ANALYSIS OF REGIONAL
FOOD SECTORS 


 

Six regions from six different countries cooperate in the FRIDGE project. To gain a better understanding, the characteristics of each region’s food sector were analysed in the Analysis of Regional Food Industries study. The comparison of the studies shows that despite the unique features, there are many common factors that define food industry and how food SMEs operate in these regions. In the following, we display the distinctive aspects of each region.

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Tolna County, Hungary
Tolna (Hungary; 3,706 km2; 219,000 inhabitants) – located on the bank of the Danube River, has long agricultural traditions. This is one of the smallest counties in Hungary, both in size and population. Crucial products of the local food industry are wheat, corn, flour mill products, breadstuff, wine, meat, dairy products, fruits, and vegetables. The majority of regional producers are micro-, small, and medium-sized businesses. According to national data, they produce only 30 % of the food industry production value, with the other 70 % dominated by big foreign-owned companies.

Considering recent events in the food industry (like the global pandemic), the most important goal for the region is to promote healthy, reliable local food to support our economy and our producers. Tolna County has all the makings to provide that, but cooperation needs to be extended to all relevant actors. Not only that, the region needs to support their SMEs to reach new markets and to develop themselves, which is something the region is still struggling with.

Harghita County, Romania
Harghita (Romania; 6,639 km²; 304,969 inhabitants) – A mountainous region in central Romania known for its local specialities, such as honey, jams, syrups, and brandy, as well as for its picturesque landscapes and its unique traditional lifestyle. 

Harghita County joined the FRIDGE project to learn from the best and support local producers. It is a mostly rural area and its economy is in most part based on agriculture. Harghita County’s food industry is not extensively developed yet in order to have export capacity, but it surely represents an example of sustainable food policy on a local level.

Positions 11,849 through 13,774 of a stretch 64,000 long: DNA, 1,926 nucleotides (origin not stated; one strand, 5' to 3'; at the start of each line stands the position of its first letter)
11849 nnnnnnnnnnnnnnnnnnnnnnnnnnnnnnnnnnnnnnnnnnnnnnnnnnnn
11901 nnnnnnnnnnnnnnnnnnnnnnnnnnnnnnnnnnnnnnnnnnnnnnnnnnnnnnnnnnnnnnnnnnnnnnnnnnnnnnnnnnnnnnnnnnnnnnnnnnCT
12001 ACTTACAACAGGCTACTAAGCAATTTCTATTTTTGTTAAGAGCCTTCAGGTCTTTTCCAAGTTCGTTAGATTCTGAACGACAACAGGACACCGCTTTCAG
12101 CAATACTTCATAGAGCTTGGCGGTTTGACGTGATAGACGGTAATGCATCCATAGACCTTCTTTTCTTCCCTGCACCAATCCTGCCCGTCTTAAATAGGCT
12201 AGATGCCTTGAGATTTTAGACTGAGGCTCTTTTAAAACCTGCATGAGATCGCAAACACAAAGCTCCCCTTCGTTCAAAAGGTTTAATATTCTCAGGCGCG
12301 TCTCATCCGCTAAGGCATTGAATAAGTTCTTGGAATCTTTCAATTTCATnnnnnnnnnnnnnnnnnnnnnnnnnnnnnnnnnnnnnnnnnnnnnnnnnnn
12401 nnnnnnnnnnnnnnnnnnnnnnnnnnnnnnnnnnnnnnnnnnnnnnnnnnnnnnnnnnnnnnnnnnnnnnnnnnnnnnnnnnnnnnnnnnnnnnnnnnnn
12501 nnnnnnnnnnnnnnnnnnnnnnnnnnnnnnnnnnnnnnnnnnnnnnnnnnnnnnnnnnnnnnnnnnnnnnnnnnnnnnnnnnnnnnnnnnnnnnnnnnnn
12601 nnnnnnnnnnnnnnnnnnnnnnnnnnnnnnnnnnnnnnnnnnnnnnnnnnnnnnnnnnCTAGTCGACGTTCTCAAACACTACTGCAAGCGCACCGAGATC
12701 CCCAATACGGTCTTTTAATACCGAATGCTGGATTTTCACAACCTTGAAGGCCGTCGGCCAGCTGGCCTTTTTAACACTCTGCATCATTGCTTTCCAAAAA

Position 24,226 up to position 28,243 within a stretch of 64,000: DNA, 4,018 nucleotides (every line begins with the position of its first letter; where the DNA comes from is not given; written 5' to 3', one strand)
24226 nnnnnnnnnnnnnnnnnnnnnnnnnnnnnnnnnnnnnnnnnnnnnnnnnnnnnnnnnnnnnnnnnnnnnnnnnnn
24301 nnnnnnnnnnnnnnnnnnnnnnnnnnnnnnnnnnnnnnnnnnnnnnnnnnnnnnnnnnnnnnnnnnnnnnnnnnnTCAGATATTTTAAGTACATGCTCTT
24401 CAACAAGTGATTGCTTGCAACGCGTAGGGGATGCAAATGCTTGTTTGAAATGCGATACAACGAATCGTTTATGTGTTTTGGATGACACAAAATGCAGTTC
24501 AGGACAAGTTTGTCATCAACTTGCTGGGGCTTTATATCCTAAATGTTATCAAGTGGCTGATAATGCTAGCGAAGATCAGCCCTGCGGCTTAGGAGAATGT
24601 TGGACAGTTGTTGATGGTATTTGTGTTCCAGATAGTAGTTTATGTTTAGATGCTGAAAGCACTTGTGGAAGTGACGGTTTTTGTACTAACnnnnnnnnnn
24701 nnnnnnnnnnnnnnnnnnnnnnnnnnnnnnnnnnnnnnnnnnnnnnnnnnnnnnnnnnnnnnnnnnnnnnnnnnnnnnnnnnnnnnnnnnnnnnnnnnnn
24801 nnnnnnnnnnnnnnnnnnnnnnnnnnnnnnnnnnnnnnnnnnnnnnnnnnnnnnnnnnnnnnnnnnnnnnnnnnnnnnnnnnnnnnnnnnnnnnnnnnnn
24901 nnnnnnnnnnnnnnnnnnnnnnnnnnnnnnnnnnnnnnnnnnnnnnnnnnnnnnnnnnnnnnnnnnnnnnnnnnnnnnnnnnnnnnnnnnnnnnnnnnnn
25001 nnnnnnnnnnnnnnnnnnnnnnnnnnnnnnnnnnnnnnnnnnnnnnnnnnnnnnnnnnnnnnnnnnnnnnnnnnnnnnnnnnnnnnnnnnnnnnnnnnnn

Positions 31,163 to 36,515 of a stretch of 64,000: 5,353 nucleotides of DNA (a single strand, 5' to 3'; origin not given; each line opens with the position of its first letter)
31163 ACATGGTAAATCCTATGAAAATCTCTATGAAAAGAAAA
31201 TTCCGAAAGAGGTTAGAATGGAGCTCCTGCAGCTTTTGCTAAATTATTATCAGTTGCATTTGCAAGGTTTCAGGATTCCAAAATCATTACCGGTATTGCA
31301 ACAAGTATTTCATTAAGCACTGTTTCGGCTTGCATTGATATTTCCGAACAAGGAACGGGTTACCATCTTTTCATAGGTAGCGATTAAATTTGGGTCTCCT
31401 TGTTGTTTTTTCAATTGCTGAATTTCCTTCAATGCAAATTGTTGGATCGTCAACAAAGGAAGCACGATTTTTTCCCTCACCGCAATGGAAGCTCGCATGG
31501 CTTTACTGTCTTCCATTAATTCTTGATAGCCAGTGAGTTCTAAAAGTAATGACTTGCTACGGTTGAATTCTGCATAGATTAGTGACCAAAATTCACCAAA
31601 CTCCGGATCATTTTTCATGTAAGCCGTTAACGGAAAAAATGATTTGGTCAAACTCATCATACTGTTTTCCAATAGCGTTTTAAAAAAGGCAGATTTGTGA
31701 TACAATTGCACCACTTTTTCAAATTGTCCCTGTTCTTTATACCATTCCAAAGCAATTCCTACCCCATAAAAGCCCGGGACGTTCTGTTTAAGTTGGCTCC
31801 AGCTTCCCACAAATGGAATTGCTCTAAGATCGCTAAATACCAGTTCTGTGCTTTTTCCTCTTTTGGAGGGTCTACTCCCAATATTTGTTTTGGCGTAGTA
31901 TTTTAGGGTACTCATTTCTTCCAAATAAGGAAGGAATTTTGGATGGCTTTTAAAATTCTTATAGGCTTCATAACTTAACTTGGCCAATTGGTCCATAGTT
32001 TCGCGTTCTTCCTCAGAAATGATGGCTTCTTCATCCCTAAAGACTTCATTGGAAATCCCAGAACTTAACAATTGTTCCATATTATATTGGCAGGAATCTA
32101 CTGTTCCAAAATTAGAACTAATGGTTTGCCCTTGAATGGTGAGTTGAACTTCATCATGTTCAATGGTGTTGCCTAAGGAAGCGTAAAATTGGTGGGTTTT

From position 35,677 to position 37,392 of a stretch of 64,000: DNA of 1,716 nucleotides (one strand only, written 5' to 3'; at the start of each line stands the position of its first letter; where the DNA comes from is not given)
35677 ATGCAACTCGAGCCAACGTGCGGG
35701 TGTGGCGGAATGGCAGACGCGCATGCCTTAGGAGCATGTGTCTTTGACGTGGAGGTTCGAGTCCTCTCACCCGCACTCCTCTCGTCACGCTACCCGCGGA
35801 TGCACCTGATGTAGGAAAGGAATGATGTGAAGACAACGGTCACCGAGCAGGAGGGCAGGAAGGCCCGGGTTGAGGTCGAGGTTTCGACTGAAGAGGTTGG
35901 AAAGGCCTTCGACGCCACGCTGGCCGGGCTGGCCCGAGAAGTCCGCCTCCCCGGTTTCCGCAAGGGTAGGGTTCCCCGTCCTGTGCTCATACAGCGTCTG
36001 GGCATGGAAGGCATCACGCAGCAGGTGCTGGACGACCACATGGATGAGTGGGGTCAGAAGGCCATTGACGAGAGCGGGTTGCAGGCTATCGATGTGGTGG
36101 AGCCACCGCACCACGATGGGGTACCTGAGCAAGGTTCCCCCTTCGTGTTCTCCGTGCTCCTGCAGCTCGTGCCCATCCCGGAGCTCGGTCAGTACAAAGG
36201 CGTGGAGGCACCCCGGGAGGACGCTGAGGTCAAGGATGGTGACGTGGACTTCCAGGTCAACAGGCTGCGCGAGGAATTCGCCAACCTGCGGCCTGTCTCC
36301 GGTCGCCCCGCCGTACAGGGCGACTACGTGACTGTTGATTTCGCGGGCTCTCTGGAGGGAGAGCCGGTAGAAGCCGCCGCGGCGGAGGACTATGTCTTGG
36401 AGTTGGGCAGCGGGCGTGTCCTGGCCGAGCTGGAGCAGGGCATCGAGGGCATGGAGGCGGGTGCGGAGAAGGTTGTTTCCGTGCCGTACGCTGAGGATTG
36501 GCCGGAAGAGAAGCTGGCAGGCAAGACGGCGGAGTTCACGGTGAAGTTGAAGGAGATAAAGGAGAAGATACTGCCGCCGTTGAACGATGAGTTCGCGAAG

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Upper Franconia, Germany
Upper Franconia (Bavaria, Germany; 7,230.19 km2; 1,067,482 inhabitants) is a governmental district in Bavaria, especially known for its centuries-long traditions in bakery and confectionery products as well as meat products. This region has the highest density of bakeries, confectioneries, butchers, and breweries per capita in the world! The food industry in Upper Franconia is very well developed and of a significant size – 20 % of the total food produced in Germany comes from Bavaria, and almost 25 % of businesses in Upper Franconia are in the food industry. 

Despite good level of development, the Food SMEs in the region also face challenges. Effects of climate change have been seen in the region as extreme weather conditions have caused problems with harvests earnings and rising raw material prices. The aging population is also causing difficulties for traditional food SMEs with lack of workforce as well as challenges in finding new entrepreneurs to run the traditional businesses. There is thus a need to improve the risk and crisis management structures and enhance collaboration between the small Food SMEs to find a better competitive edge in the markets. 

South Ostrobothnia, Finland

South Ostrobothnia (Finland; 13,999.63 km2; 188,685 inhabitants) is the largest by area of all project partners. Fertile plains with numerous rivers made this region perfect for farming, which lead to its high importance for Finnish food production & processing industries (over 15 % of country’s food production comes from the region) as good quality farming land is scarce in Finland. Bakery products, meat, dairy, beverages, berries and vegetables are the main local products. Few major food and drink companies in Finland are located here, however, most of the companies are micro or small enterprises.